News

Physician Self-Care Practices

August 16, 2017

By Tom Janisse, MD

Introduction

What do physicians do to most satisfy their patients? And how do they maintain a state of well-being in their clinical practice? The answers to these questions and others have unfolded over several years in a series of confidential interviews I’ve done with physicians who rate highest on the post-visit patient satisfaction survey.

The area of physician well-being was an important component of my research interest, and some of the following has been previously published in The Permanente Journal.* I believe these verbatim statements speak for themselves.

The fifth post in a series
This article continues a series of five articles detailing, through verbatim Northwest Permanente physician voices, how physicians value and experience patient interactions as part of their medical practice.

This note presents the fifth of five realms of well-being that these high-satisfying Northwest Permanente physicians identified in the confidential research interviews. The five installments are:

  1. What physicians derive from patient interactions
  2. Physician awareness of their state of well-being
  3. Physician personal and professional sense of self
  4. The effect of physician well-being on patient interactions
  5. Physician self-care practices.

The actual question posed to the physicians was:

Do you feel that your sense of well-being as a doctor is related to how you practice medicine with your patients?

All physicians agreed that how they practice medicine with their patients is related to, and improves, their own sense of well-being.

Physician self-care practices
“I like to take care of myself and make sure I’m feeling strong. However, it’s been one of the biggest challenges for me to learn how to comfort myself and not be overwhelmed by stuff. That’s the hardest part of maintaining my well-being. The physical well-being—being healthy and all that—I try to be healthy, but the emotional well-being—it’s been hard. We’re not really encouraged to reach out to other people. If you want relevance and you want connection, then you have to feel the wounds too. You can’t get both. You can’t have doctors feel very connected with their patients and then get wounded and not have any way to heal that.” (Oncologist)

“I don’t think, ‘Well, this is my eight hours here in the clinic, and I put on my doctor hat while I’m here, and when I’m home I just don’t deal with medicine.’ For colleagues that I’ve worked with who have had problems with patient relationships, there has always been an undertone of resentment—either resentment for the patient or resentment for their inability to fix the problem. They take it very personally that they aren’t able to fix that person. None of us may be able to. Or, they resent somebody making a demand on them that they perceive as out of their routine, or their schedule. It’s just how we choose to live that reality. Nothing ever really changes; it’s just our perception of it. I do take a few minutes every day to just remind myself that if it’s busy and I’m feeling overwhelmed and I tap into that, recognize it, I’ll meditate. When things are most out of control is when I’m most likely to take two or three minutes, just close the door, and chill, get things in perspective, and then get back at it. Just putting in perspective how good things are for me, I’m really blessed. Rarely is there anything here that’s worth getting stressed out over or burned out over.” (Urologist)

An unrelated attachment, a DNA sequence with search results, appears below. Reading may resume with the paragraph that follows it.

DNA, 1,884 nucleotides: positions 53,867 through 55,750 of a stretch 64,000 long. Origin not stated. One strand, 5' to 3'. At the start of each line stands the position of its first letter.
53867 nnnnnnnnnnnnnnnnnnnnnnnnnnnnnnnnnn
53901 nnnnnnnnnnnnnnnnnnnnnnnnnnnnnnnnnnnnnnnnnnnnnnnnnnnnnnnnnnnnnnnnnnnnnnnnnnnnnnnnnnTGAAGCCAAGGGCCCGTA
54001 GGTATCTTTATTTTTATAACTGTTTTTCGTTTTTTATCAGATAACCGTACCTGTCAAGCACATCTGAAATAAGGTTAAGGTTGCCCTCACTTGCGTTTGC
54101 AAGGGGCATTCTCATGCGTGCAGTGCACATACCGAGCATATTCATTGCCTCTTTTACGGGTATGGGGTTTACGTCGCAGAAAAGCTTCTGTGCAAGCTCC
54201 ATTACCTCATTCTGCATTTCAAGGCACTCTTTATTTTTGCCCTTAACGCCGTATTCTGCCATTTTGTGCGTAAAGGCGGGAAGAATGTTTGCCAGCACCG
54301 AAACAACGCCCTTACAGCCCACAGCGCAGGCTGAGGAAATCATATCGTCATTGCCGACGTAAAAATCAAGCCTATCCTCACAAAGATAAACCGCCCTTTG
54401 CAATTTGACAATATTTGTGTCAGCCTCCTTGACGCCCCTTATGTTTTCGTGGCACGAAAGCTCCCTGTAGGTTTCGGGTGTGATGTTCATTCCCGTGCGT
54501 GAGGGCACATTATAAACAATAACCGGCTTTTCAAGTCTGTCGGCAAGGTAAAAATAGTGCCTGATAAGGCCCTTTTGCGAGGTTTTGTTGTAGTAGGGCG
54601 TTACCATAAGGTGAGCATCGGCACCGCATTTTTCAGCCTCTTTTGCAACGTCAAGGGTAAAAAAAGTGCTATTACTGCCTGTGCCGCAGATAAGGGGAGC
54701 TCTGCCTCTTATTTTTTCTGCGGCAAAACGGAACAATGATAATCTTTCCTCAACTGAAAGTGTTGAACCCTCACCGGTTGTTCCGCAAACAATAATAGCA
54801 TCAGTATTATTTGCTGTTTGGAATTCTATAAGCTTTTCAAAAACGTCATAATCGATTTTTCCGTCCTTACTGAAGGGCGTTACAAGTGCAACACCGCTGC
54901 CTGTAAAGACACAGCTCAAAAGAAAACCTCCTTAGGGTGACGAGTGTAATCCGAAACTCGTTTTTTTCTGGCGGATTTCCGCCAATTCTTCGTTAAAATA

“The relentlessness of the pace is something I struggle with. The only way I can continue to do this business, and to give what I need to give to my patients, and want to give to my patients, is if I take care of myself in a way that allows me space, balance, to be reenergized—to eat well, sleep well, exercise, do my art, cook, garden, and things that completely use a different part of my brain. Obviously, a lot about the work itself is energizing.” (Infectious Disease)

Because it can be hard to continually engage patients, especially given the technical and time-constrained environment, physicians take care of themselves, and care for themselves, in a variety of ways and
practices, such as: taking a moment and a deep
breath, meditation, being with their families, reflecting on their life, writing poetry. They describe these practices as necessary to maintain or return to a state of well-being. Creation of well-being is part of the psychological-physiological mechanism to maintain human homeostasis.

*Janisse, T. Relationship of a physician’s well-being to interactions with patients: practices of the highest performing physicians on the Art of Medicine patient survey, Perm J 2008 Fall:12(4):70-6. DOI: http://dx.doi.org/10.7812/TPP/08-041.

Tom Janisse, MD, is editor and publisher of The Permanente Journal and The Permanente Press.

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